The HIV epidemic is experiencing a resurgence in Canada as cases across the country record an “alarming increase” of 24.9% in 2022, according to the Canadian Foundation for AIDS Research (CANFAR).
The Public Health Agency of Canada has reported 1,833 new cases of HIV in 2022. Men aged 30 to 39 are the category with the highest rates.
Saskatchewan and Manitoba are the worst-affected provinces, with 19.0 and 13.0 cases per 100,000 residents, respectively. “This increase in new cases has not been seen for more than a decade,” CANFAR said in a press release.
Quebec is slightly higher than the national average, which is 4.7 cases per 100,000 residents, with a rate of 4.9.
Remember that if they get adequate treatment and care, people living with HIV can live long, healthy lives.
CANFAR believes it is possible to end the national HIV epidemic in Canada by the end of 2025. To achieve this, the Foundation proposed in its most recent strategic plan to improve access to testing and HIV care.
Alex Filiatreault, CEO of the Canadian Research Foundation, explained in an interview on AIDS that the context of the COVID-19 pandemic, which has placed great strain on the health system, has changed access to screening in many areas of Canada. According to him, this could impact the 2022 results, further isolating communities that already have difficulty accessing the health system.
Even though it is far behind Saskatchewan and Manitoba, Quebec finds itself in third place among the provinces with the highest rate of cases per 100,000 residents.
The situation is complex, especially in urban centres, whether in Quebec or elsewhere in Canada. We believe there is good access to screening, but this is not always the case.
Alex Filiatreault, CEO of the Canadian Foundation for AIDS Research
For example, in Canada, it is possible to get a home screening kit, but if the public does not know it exists and how to access it, the tool is useless.
PrEP should be accessible to everyone
“Pre-exposure prophylaxis,” commonly referred to as PrEP, is an excellent prevention tool, but access to it remains difficult in Canada. In the United States, the Centers for Disease Control and Prevention reported that taking PrEP every day resulted in a 92% reduction in the risk of HIV infection among high-risk men.
“Each province has a specific health system. (…) PrEP is a proven prevention tool, which is excellent for limiting transmission, Mr Filiatreault said. The challenge is that there is sufficient funding available for this equipment from one province to another. As soon as the costs are not covered 100%, and if you do not have the necessary medical insurance to pay the difference, you find yourself in a situation where you still have to put the financial burden on your health every month. It is not easy for everyone to afford it. ,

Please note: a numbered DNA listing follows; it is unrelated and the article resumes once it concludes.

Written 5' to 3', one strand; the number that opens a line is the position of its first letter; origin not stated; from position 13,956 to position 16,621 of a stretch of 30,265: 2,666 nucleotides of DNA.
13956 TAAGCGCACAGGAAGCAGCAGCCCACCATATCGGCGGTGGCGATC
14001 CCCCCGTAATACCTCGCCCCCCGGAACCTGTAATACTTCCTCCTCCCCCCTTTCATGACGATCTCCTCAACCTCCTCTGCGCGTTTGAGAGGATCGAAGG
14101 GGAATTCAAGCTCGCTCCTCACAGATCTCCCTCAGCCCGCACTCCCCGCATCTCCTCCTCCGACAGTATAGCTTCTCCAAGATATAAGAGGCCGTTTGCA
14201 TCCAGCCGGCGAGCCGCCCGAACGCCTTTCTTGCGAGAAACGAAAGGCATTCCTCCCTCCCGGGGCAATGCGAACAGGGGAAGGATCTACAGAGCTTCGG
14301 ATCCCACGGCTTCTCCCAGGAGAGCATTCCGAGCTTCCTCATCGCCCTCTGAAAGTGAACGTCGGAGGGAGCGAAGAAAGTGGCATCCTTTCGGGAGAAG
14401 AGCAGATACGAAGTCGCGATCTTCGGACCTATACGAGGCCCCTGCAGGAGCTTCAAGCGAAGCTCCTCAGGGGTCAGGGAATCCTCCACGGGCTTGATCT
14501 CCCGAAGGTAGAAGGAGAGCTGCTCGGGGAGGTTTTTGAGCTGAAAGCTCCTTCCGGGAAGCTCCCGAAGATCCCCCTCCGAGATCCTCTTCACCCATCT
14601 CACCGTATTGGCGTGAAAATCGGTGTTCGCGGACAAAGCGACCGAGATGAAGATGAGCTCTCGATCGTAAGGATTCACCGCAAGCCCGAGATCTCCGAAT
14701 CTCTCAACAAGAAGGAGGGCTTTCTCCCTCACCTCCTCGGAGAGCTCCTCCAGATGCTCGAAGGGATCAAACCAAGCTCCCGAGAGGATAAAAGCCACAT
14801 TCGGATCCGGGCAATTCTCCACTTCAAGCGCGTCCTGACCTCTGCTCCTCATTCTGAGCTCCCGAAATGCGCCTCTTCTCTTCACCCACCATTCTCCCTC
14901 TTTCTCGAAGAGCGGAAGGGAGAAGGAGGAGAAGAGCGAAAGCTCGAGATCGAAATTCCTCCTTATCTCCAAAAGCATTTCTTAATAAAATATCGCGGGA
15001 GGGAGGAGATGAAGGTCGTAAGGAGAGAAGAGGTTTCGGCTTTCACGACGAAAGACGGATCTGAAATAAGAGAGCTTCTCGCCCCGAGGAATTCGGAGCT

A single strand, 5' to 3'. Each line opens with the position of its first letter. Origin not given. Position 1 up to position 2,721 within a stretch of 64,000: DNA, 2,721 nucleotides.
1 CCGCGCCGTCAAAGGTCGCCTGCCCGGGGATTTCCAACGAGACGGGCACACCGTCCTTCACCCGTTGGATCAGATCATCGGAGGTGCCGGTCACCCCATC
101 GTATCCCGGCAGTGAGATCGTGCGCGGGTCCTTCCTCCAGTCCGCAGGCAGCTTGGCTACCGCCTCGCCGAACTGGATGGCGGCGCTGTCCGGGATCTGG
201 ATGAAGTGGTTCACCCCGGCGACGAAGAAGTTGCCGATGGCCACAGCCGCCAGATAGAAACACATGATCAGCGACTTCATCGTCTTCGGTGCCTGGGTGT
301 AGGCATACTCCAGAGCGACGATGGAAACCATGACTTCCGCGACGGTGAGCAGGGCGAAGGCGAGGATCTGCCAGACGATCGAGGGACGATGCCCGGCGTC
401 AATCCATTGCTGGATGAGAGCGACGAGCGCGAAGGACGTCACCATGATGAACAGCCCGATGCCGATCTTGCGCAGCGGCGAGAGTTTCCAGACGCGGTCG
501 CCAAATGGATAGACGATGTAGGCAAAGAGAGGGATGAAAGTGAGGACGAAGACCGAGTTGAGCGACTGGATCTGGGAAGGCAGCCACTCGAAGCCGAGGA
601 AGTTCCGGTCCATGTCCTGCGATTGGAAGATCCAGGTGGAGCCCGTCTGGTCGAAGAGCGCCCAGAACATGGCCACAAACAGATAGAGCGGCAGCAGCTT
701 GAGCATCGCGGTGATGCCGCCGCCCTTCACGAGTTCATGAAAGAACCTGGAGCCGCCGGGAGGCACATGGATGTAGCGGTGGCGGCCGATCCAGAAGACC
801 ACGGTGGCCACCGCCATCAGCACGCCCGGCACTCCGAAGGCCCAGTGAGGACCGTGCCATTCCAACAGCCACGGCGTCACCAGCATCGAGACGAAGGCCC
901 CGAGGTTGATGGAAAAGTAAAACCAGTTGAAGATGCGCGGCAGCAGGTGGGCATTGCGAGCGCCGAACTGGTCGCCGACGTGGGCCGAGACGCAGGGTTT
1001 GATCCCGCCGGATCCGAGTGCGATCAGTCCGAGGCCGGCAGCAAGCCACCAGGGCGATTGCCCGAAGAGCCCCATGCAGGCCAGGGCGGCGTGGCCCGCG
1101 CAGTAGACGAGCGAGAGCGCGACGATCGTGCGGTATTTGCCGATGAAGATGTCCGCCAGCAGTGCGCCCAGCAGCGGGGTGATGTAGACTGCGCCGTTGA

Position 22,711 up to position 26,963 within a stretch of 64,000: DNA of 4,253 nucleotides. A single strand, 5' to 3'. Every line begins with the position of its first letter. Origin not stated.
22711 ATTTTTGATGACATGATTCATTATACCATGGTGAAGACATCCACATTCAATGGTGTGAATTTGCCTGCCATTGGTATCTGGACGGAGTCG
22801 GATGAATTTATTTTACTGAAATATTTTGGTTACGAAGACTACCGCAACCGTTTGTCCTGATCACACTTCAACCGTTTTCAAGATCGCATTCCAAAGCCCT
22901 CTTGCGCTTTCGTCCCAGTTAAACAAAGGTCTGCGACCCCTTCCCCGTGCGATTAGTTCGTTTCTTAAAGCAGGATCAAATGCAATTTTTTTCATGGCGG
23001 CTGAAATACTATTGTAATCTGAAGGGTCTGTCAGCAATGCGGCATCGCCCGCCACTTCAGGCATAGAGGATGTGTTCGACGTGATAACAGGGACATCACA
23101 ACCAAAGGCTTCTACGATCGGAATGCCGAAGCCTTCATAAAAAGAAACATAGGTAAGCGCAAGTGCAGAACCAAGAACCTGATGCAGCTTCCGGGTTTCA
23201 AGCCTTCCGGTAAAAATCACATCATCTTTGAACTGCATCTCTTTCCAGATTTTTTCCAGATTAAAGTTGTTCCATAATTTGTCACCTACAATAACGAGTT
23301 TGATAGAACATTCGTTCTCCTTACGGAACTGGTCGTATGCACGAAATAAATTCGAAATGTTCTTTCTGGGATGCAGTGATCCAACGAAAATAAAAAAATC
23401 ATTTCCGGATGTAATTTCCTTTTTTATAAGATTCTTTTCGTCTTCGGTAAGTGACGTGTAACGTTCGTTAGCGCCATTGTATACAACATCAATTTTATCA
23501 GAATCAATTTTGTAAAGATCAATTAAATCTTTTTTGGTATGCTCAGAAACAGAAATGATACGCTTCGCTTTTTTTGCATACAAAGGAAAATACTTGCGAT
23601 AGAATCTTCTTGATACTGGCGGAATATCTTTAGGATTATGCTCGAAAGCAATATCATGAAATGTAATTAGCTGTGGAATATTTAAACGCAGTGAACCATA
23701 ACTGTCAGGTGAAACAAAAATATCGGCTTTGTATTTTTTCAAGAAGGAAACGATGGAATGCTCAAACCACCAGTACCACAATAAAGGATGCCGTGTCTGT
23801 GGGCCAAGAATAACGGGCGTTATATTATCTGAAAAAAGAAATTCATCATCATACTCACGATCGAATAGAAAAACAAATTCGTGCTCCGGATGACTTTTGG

Without public or private insurance, the monthly cost of continuous PrEP (one pill per day) is between $907 and $995, according to the Montreal organization RÉZO. When covered by the Quebec Health Insurance Plan (RAMQ), the monthly cost of PrEP in 2021 was $95.31.
“It has been proven that communities who have access to PrEP help a lot. It is an extremely effective tool that can help in the medium term in all new preventions,” Mr Filliatreault confirmed, adding that we must ‘collaborate with different levels of government to get to a point where it Tools should be accessible to everyone. ,
most affected group
HIV can affect anyone regardless of age, gender, sexual orientation or ethnicity. However, some populations are disproportionately affected.
In its strategic plan, CANFAR, in addition to maintaining investments, calls for “the health and well-being problems faced by indigenous peoples, African, Caribbean and Black people, racialized women, and people who use substances and inject drugs.” “highlights the importance of funding research focused on the issues.” In scientific research in general.
“These groups are those who have always had difficulty getting easy access to the health system. (…) Lack of access has an impact on the health of these communities, which we have identified and aim to provide greater access to screening,” Mr Filliatrault explained.
He said investment in research and science has greatly helped improve the lives of people living with HIV in the past, but has not achieved the same level of success in preventing new cases.
For access to screening, awareness campaigns and tools should be promoted by local organizations and agencies. This is one of CANFAR’s proposals to end the HIV epidemic in the country.
There is no vaccine against HIV, but there are several ways to prevent infection or transmission of this virus.
“We know that the tools we have in Canada right now, that are approved, can have a huge impact in reducing new cases of HIV. If we do not provide access to these tools, we will not be able to have an impact,” Mr Filiatrault declared.
Its objective is to successfully reach out to the concerned individuals and provide them with information so that they can take decisions about their health.
It is estimated that approximately one in 10 Canadians living with HIV is not aware of their status and therefore may not benefit from antiretroviral treatment. Local, provincial and national campaigns are necessary to stop the epidemic.
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